Diane Greene, University of Vermont Class of 1976, is Senior Vice President of Cloud Computing at Google and a member of the Alphabet, Inuit, and MIT Board of Directors. An early Silicon Valley entrepreneur and technologist, she has long been a leader in the burgeoning technology field, developing streaming-media platforms and computer virtualization. In 1998 she co-founded VMware with her husband, Mendel Rosenblum, introducing the revolutionary concept of virtualization, an underpinning of cloud computing that provides security, availability, and manageability benefits in the corporate world. Her impact in the technology world grew along with her reputation in the late-2000s, when she advised and invested in several startups that have become Silicon Valley successes. In 2012 she founded another startup, Bebop Technologies, focused on the enterprise SaaS (software as a service) market. When Google acquired the company in 2015, Ms. Greene joined Google as Senior Vice President of Cloud Computing in addition to her Alphabet board role. The Google Cloud division was created to bring Google’s technology assets and engineering prowess to all companies. Ms. Greene continues to play an active and influential role in developing the technology sector as one of the great success stories of American business today.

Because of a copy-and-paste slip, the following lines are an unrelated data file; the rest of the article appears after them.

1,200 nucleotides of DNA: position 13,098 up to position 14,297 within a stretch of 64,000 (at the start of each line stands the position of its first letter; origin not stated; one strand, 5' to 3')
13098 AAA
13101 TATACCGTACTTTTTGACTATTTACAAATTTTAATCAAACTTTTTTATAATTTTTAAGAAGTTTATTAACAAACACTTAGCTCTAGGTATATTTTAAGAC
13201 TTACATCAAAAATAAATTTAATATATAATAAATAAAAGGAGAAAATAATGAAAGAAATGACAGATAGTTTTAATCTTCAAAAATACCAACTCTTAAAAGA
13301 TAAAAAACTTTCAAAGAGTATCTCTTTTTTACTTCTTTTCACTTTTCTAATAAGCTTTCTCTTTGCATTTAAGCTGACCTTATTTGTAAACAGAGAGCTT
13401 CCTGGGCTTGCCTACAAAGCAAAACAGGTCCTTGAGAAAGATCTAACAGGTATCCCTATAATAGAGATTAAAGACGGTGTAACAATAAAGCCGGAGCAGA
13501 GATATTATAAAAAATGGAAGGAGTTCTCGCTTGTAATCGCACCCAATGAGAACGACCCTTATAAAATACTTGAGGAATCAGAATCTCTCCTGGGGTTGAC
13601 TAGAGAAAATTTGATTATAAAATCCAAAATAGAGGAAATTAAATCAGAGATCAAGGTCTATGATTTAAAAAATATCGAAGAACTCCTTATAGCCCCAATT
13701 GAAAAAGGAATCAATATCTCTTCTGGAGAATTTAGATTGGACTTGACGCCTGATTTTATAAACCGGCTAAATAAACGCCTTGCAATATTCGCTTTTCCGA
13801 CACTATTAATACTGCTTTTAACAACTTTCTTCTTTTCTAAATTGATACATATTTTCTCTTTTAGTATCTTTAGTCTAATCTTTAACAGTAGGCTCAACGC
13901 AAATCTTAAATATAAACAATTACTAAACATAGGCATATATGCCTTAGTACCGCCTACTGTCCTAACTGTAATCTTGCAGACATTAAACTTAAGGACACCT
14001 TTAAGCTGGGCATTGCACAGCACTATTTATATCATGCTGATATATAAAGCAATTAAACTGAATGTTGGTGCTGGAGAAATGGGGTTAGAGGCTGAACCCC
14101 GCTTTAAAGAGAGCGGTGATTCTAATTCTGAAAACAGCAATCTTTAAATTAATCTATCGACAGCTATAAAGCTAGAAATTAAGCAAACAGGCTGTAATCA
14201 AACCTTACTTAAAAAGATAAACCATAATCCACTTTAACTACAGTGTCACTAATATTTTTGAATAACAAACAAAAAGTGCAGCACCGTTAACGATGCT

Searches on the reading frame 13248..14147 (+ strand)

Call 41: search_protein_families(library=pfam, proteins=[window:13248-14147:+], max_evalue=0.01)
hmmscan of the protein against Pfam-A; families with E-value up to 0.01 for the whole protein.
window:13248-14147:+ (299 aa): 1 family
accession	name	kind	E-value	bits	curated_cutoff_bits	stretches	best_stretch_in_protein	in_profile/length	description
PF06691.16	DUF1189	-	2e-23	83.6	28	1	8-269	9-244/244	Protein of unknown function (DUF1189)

Martha Pattee Heath, University of Vermont Class of 1969, is a longtime education advocate and public servant. A member of the Vermont State House of Representatives from 1992 to 2014, Ms. Heath was inspired to run for office to address Vermont’s school funding system. She served for six years on the House Committee on Education, followed by sixteen years on the influential House Appropriations Committee, which she chaired from 2005 to 2014. Under her leadership, state lawmakers passed balanced budgets during one of the most severe economic downturns in Vermont’s history. Ms. Heath is widely recognized for her creative, solutions-based approach to complex issues. She was a primary architect of Vermont’s Equal Educational Opportunity Act, a funding formula that balances per-pupil spending across the state’s school districts. A former member of the University of Vermont Board of Trustees, Ms. Heath currently chairs the unified board of the Essex Westford School District and serves on the Vermont Student Assistance Corporation board. She is also a trustee of Camp Thorpe, a camp in Goshen, Vermont, founded in 1927 for campers with disabilities and developmental challenges. Through her work in improving access to educational resources, championing a comprehensive plan for a robust statewide food system, and serving the University and her regional school district as trustee and multi-year board member, Ms. Heath exemplifies the role of an engaged citizen. Her vision and dedication have improved the quality of education and life for so many in our state.